Today, we conducted our third review of the most recent mock drafts of seven top draft services at ITL, and later today, we’ll analyze the results in the Friday Wrap (you can register for it here). While it’s fun to see what mock drafters are thinking, it’s hard to compare it to what NFL scouts actually think and/or know.

We can’t know what the draft boards of all 32 NFL teams looked like leading up to the most recent drafts, but we can look at the reports our own Blake Beddingfield (former Director of College Scouting for the Titans) wrote on many of the players who got acclaim by the draftniks. We did that this week, and found several instances where Blake, who writes long-form scouting reports for agents ($100 plus tax) as part of the ITL Scouting Department, was right when the media was wrong. Here are a few of them.

Gregory Rousseau, DE, Miami (proj. 1) — 1/30, Bills, 2021 — Blake projected Rousseau as a future first-rounder in Fall 2019, and all seven draft services agreed immediately following the ’20 draft. However, by the week before the ’21 draft, none of them had him in the first round. Buffalo (and Blake) disagreed, however, and today, he’s a member of PFF’s Midseason All-Rookie Team. “Rousseau has the length and get-off to be a genuine pocket-collapser at the NFL level,” PFF’s Michael Renner writes.

Daniel Faalele, OT, Minnesota (proj. 2-3) — TBA — Though he was seen as an oversized tackle with potential as a sophomore in Fall 2019, no one was pitching Faalele as a lock for Day 2 and potential first-rounder. Blake, however, saw him as a second- or third-rounder, and today, three of the seven services we monitor have him in the first round next spring.

Chase Claypool, WO, Notre Dame (proj. 2-3) — 2/49, Steelers, 2020 — Claypool never showed up on any of the first-round mocks of any of the seven services we track in any of the six reviews leading to the ’20 draft, but Blake had him in the 33-100 range in the fall of 2019, long before he began his climb up boards. Today, he’s a rising star in Pittsburgh’s receiving corps.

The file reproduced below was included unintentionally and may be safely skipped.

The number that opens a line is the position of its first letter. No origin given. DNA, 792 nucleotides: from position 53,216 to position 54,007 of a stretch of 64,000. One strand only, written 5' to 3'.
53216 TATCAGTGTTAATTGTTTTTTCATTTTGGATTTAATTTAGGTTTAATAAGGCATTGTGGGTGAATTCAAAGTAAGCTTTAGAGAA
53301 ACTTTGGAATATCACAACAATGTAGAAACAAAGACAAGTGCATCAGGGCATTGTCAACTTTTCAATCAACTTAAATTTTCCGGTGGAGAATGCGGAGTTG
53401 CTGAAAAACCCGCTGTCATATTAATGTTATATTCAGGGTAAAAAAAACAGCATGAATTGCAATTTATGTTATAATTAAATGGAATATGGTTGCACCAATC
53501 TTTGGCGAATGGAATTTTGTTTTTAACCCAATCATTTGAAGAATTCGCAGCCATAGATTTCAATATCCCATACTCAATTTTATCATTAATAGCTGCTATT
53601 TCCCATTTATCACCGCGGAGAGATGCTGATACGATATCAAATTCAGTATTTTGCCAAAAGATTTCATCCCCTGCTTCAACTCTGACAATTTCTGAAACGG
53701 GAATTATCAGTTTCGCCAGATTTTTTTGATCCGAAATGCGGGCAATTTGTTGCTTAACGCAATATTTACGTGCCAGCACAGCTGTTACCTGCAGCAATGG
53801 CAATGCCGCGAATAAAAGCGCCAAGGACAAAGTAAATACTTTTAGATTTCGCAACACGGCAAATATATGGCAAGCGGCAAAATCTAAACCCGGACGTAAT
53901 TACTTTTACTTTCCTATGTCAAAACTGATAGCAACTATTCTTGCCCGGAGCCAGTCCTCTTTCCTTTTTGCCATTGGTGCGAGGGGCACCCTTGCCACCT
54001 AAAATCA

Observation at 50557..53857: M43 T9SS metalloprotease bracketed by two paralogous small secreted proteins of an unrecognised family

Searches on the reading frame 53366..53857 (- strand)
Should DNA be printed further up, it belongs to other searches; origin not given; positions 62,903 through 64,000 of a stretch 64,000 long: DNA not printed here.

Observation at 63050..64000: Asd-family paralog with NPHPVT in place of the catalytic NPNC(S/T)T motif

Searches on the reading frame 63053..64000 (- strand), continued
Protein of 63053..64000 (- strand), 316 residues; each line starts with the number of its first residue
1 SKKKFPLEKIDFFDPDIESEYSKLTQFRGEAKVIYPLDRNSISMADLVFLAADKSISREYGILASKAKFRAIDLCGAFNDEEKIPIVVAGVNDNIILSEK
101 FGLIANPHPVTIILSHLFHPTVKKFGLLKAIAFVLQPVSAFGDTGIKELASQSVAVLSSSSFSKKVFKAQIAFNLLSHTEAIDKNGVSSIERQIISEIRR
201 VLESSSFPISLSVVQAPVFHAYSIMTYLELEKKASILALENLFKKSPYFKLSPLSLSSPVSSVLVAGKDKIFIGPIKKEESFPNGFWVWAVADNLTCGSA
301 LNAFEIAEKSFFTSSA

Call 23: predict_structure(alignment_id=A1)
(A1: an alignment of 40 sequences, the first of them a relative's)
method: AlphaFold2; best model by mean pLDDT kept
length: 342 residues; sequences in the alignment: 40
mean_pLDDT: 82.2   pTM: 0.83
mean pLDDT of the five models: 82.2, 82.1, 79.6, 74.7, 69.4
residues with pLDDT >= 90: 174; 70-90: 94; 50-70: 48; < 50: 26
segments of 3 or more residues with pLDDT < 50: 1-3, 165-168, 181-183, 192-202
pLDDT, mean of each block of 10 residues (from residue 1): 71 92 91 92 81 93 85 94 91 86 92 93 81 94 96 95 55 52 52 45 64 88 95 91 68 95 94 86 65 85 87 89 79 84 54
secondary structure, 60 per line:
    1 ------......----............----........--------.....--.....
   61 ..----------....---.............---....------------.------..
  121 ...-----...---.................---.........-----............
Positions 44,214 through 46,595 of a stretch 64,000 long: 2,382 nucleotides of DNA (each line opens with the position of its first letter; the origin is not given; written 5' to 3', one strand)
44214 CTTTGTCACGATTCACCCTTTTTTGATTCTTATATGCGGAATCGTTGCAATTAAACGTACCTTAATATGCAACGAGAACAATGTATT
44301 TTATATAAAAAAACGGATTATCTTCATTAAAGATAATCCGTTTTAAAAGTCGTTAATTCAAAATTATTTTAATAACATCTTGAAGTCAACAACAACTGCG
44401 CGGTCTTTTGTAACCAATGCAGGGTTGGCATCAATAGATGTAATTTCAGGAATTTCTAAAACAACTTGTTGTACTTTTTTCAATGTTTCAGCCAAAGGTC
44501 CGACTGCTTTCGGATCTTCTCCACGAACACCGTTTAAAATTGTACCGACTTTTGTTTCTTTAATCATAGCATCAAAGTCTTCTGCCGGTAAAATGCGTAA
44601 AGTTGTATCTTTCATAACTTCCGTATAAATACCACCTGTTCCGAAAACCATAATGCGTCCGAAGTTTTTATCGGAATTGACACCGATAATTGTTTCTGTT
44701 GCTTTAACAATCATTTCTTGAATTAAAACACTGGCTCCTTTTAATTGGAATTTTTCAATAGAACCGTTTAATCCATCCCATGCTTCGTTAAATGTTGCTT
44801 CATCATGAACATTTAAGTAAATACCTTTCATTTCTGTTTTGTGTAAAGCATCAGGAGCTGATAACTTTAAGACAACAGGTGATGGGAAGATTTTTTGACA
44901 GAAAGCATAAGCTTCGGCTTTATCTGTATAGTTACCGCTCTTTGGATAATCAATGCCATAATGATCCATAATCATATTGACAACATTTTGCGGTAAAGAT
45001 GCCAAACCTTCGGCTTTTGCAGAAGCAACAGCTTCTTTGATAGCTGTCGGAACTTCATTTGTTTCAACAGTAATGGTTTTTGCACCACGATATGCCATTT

Jevon Holland, FS, Oregon (proj. 2-3) — 2/36, Dolphins, 2021 — Blake saw Holland as a second- or third-rounder in Fall 2019, but draft services had him in the first round immediately following the 2020 draft (four services had him in the 20s for ’21) before he began slipping during Fall 2020. Sure enough, he went in the second round in ’21.

Trey Smith, OG, Tennessee (proj. 1-2) — 6/226, Chiefs, 2021 — In the fall of 2019, people didn’t know (or, at least, the media didn’t) about the medical issues that would drop Smith into the sixth round. Smith is playing much more like the Day 1/Day 2 projection that Blake predicted than the sixth-round pick Smith turned out to be.

Jacob Eason, QB, Washington (proj. 4-7) — 4/122, Colts, 2020 — As of October 2019, three draft services had Eason as a late first-rounder, but Blake never fell for the hype, pegging him as a Day 3 pick. Sure enough, by next spring, he was right.

Zach Baun, OB, Wisconsin (proj. 4-7) — 3/74, Saints, 2020 — These days, Baun is a special-teamer and backup in the Saints’ linebacker corps, though by February 2020, three draft services were calling him a late first-rounder. However, Blake had him as a Day 3 type in Fall 2019, predicting that he’d be pretty much what he is for New Orleans today.

Want to get Blake’s take on a member of the ’22 draft class (or any other draft class, for that matter)? We can turn around a report in 1-2 days for any player in college football, no matter the conference, no matter the level (yes, even NAIA). It’s just $100 plus tax, and you won’t be disappointed by Blake’s depth and draft projection. Don’t rely on Draft Twitter. Email us and let’s get started.